University enrollment rates expected to fall due to COVID-19

Graphic by: Cassandra Tweed

How the virus is impacting universities across the country

The COVID-19 pandemic has brought about many problems for universities across the country as university enrollment rates have been falling. At present, North Dakota State University President, Dean Bresciani, has said that NDSU plans to reopen fully for fall semester classes, however, if the pandemic continues or worsens and North Dakota colleges and universities are not allowed to open, classes will continue to be run exclusively online.

Enrollment rates have dropped four years in a row at NDSU—from 14,432 students in 2016 to 13,173 students in 2019. Enrollment could drop again for the upcoming 2020-2021 academic year as some prospective students might amend their college and university plans, by shifting to part-time classes or taking a gap year instead.

A study of 1,171 high school seniors conducted by studentPOLL and published by the Art & Science Group concluded that around 16 percent of surveyed students plan to take a gap year while 59 percent of students said they had no interest in enrolling in an online degree program.

“67% of students would expect to pay much less in tuition and fees for online learning options if campus[es] could not be opened in the fall,” Art & Science Group said. “Only one-fifth would be willing to pay the same tuition and fees if campus was not able to be opened.”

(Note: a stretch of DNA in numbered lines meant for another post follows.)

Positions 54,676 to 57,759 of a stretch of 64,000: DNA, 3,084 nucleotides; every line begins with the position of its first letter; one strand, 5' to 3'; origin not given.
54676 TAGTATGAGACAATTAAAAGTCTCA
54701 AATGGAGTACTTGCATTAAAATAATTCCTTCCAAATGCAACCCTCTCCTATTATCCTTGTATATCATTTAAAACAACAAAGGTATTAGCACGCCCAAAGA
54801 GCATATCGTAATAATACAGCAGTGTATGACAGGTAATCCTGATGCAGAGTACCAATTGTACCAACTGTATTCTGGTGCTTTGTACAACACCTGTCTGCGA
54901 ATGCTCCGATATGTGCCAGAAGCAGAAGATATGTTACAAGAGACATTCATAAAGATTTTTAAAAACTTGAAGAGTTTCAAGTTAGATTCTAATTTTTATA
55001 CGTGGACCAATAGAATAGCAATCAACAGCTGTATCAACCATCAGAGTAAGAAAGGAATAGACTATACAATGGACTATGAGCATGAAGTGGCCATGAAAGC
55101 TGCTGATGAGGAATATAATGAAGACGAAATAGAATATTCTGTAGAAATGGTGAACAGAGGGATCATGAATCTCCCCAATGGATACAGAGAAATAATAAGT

The studentPOLL study also found that students’ concern over attending their first-choice college or university due to COVID-19 has risen in the last couple of months.

In March, 17 percent of surveyed students were “very concerned” about getting into their first-choice school. This figure rose to 26 percent by April. Factors that contribute to this concern include financial capabilities due to loss of work, family-related health concerns and dissatisfaction with how the school is handling COVID-19 with current or prospective students. 

Many universities across the nation are expecting more financial losses in the upcoming year as well. Current losses for universities are largely a result of refunds for housing and dining plans.

Higher-education institutions are also losing potential revenue from sporting events. For example, the NCAA’s March Madness tournament normally brings in hundreds of millions of dollars in revenue. The men’s and women’s basketball tournaments were canceled this year and many universities felt the impact of lost revenue.

In addition to the current struggles of refunding students’ housing and meal plans, further pandemic-related costs, lost revenue and decreased enrollment could have harmful financial effects on NDSU and other universities.

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